Shylaja read the bit of poetry once again with a fast beating heart. Like the Spring touching the cherry trees…. No, how can I forget everything and renew my life so very easily, naturally? She spent days telling herself, No, I cannot, I cannot, until Ananathakrishnan’s phone call came…..
`Ammu, this is me, Ananthu. What I wrote that day….’ he asked.
She interrupted him, ‘The ring was a little loose. So I put another one too so that it will not slip off…..’
After a moment’s silence she heard his voice soften. `Oh, how wonderful! You have accepted! I am the luckiest man on earth!’
What are you doing after insisting that you do not want to be married at all? That was how Ananthakrishnan’s father voiced his disapproval. Shylaja’s father, not daring to oppose, gave his daughter the advice to think it over, thus expressing his lack of joy. Sitting on the green meadows of Nandi Hills, Ananthakrishnan told Shylaja, ‘let us go to our native place — to my home — our home —’
‘Take leave for the time being, Ammu.’
Hearing the sound of Ananthakrishnan’s jeep coming to a halt in the yard outside, Shylaja lay without getting up. Let him come to me. Straight here. She thought. After a while he came in with a happy face.
`Did you sleep?’
`No, I lay thinking.’
`You can think. But you are not permitted to think and grow sad.’ He sat down on her bed with the packages. Then he took out the shining gold `thali’ chain from his pocket to show her. Her wide open eyes filled.
`Hey, what is this?’ he wiped her eyes carefully. ‘Did you forget so soon that you are not allowed to bear sorrow?’ Shylaja laughed.
`Isn’t this a new rule? Shouldn’t you give me some time to live according to it?’
‘Of course’, he said ‘Now we can drink a cup of tea listening to Daler Mehendi’s songs, Oh, don’t you want to see the saree and dhothi for the wedding?’
Shylaja sat up in bed.
At that moment a wasp entered the room and began to go round with a monotonous buzsing. Shylaja saw that Ananthakrishnan was watching it.
`The ways of this creature! If it takes a liking for a place, it makes it its own! Can’t you see its piece of soil, suspended without touching the ground’?’ A flash of light burned and trembled within her. ‘Suspended piece of soil? What do you mean?’
A piece of soil that stood without touching the earth! What a concept! Wasn’t the earth that circled in space without any support similar to this?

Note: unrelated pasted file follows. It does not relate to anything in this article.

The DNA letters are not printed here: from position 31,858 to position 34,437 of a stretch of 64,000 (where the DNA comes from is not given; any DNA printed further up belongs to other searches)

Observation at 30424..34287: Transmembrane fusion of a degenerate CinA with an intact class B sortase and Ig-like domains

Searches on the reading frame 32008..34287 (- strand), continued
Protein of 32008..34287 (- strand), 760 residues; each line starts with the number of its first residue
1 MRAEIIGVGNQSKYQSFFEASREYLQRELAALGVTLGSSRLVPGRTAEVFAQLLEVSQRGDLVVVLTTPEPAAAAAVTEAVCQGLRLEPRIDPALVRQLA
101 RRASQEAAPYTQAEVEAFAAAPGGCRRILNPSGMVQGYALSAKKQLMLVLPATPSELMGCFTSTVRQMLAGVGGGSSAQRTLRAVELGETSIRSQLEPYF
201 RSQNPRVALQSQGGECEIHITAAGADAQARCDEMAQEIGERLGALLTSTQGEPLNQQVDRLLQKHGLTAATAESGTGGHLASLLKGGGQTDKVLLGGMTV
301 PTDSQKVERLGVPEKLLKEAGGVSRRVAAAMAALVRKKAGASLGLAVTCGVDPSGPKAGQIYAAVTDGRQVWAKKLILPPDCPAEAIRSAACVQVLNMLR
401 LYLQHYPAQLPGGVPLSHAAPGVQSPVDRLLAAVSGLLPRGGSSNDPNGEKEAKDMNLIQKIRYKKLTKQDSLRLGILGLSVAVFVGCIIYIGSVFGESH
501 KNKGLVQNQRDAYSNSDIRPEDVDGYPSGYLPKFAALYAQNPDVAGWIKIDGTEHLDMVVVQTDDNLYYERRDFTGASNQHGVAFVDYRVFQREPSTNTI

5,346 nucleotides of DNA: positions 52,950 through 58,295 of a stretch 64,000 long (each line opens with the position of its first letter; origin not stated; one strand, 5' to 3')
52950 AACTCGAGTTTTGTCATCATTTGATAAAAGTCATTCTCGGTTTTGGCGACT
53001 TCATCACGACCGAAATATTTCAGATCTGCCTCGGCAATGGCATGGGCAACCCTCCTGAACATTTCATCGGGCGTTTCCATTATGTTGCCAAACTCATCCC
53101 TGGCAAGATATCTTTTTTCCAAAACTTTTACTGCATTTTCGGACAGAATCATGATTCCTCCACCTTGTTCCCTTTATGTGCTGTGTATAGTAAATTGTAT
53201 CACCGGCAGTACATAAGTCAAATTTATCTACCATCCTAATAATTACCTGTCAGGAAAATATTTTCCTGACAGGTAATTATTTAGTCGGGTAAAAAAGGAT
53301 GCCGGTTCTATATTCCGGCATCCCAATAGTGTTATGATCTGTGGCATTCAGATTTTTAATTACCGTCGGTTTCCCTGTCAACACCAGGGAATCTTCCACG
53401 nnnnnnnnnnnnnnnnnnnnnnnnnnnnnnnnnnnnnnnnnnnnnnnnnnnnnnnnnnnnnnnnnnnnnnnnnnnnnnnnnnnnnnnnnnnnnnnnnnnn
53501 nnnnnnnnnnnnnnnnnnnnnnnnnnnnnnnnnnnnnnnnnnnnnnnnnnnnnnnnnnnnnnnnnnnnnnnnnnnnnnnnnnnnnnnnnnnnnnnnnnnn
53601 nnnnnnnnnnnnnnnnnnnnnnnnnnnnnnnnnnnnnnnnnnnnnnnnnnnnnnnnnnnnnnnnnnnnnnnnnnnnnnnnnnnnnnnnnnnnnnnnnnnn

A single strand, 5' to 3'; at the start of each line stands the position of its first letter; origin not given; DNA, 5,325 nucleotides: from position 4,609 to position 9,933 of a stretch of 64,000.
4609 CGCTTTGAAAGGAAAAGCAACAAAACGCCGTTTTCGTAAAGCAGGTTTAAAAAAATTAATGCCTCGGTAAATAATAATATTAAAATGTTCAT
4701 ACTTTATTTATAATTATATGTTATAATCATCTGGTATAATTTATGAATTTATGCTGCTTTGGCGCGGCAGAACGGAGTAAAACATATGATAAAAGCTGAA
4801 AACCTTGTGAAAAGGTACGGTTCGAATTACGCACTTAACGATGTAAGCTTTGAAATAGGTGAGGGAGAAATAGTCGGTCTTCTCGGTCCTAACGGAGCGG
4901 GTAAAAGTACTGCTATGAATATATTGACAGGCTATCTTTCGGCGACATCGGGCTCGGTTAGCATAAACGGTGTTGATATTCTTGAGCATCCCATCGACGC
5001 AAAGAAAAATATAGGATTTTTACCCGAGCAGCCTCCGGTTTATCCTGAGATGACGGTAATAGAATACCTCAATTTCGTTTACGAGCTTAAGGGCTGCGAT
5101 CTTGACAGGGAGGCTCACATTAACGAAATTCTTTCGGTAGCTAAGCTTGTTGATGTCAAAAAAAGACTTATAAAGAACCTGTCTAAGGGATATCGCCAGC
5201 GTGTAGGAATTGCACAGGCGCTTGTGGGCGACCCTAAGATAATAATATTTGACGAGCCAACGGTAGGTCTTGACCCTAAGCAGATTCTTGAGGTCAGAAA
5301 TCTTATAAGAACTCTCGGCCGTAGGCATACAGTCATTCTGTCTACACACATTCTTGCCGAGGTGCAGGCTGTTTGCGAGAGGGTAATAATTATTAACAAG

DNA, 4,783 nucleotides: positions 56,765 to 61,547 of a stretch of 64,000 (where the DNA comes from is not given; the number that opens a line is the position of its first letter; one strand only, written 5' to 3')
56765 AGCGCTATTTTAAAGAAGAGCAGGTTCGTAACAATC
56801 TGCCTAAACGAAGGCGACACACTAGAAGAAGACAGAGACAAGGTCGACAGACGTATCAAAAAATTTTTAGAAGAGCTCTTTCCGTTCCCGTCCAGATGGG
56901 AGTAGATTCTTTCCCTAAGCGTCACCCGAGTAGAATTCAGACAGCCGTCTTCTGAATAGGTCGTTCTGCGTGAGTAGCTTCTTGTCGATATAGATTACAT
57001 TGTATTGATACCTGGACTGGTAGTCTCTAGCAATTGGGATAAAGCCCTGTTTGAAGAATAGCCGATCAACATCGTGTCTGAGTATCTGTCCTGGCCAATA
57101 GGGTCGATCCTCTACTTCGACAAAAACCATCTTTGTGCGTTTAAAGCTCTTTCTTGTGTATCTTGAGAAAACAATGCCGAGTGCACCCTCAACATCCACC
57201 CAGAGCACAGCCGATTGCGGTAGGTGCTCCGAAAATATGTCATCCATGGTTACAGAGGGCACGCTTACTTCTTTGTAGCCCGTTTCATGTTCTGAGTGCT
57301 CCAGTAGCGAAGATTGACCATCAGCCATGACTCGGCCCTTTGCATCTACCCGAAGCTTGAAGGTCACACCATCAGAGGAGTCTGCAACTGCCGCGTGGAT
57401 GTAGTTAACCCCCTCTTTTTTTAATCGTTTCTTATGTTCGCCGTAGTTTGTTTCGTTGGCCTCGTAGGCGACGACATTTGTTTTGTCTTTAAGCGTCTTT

`What is it Ananthu?’ she asked.
`Look there, in the lamp shade,’ `Isn’t that the wasp’s nest?’
`Yes, here it is called the soil that does not touch the earth, the suspended
`It seems it was cursed by Lord Brahma for doing something it should not have. So it is doomed to lock worms inside the nest and go round it chanting spells….until the time the worms gain the form of the wasp.’ The wasp hummed around the lampshade. ‘What are you going to do?,’ she asked again.
`I am going to get up on this table and pierce the nest with a ruler.’
Shylaja felt as if the hurting light inside her was becoming sharper and sharper scorching her and blowing out over the whole world. Earth, existing in a vacuum as the stagnancy of motion itself….Sun, a lump of boiling light, standing apart from everything else, the entire universe with not a thing being touched by another! Molecules revolving within cells without touching one another!
Shylaja’s eyes overflowed. The state of countless crores of mortal beings, all craving stability! The wasp which used its body sources to mix medicinal secretions with powdered sand to create nests that could be tapped off by human beings —wasn’t it the same senselessness that the small birds showed building their nests on insecure branches to lay eggs? And the snakes that in their search for dark holes traversed roads where they could very well be trodden down under wheels? And the slums that sprout up in the outskirts not prepared to think of the bulldozers the city governing body used over them? And the skyscrapers that rose up above the ground unaware of the cracks underneath?
A great flow of life’s energy surged up in Shylaja’s blood. She ran upto Ananthakrishnan and hugged him. She laid her face on his neck and broke into tears.
‘What happened, Ammu?’ Ananthakrishnan asked in distress.
‘Those are the wasp’s little ones, in that nest.’
‘Don’t, please don’t cry.’ He kissed her forehead tenderly and hugged her tightly. His eyes also filled with love.
Translated from Malayalam by Sulochana Ram Mohan
O.V. Usha is a Malayalam poet and short story writer. She was editor and Director of Publications at the Mahatma Gandhi University, Kottayam.
‘Suspended Soil’ is one of the more tender takes that Usha has penned. The loss that Shylaja has faced, the tender promise of love and a vision of connectedness and fragility that mankind experiences is evocatively captured by the author. Like the touch of spring on the cherry trace, it is a tale that is both rich with suggestions and one that is not touched by artificialites.
SULOCHANA RAM MOHAN. Accomplished poet, translator and critic. Her critical studies of the stories of Chandramathi and Ashitha have won her great acclaim. She recently published a collection f short stories in Malayalam.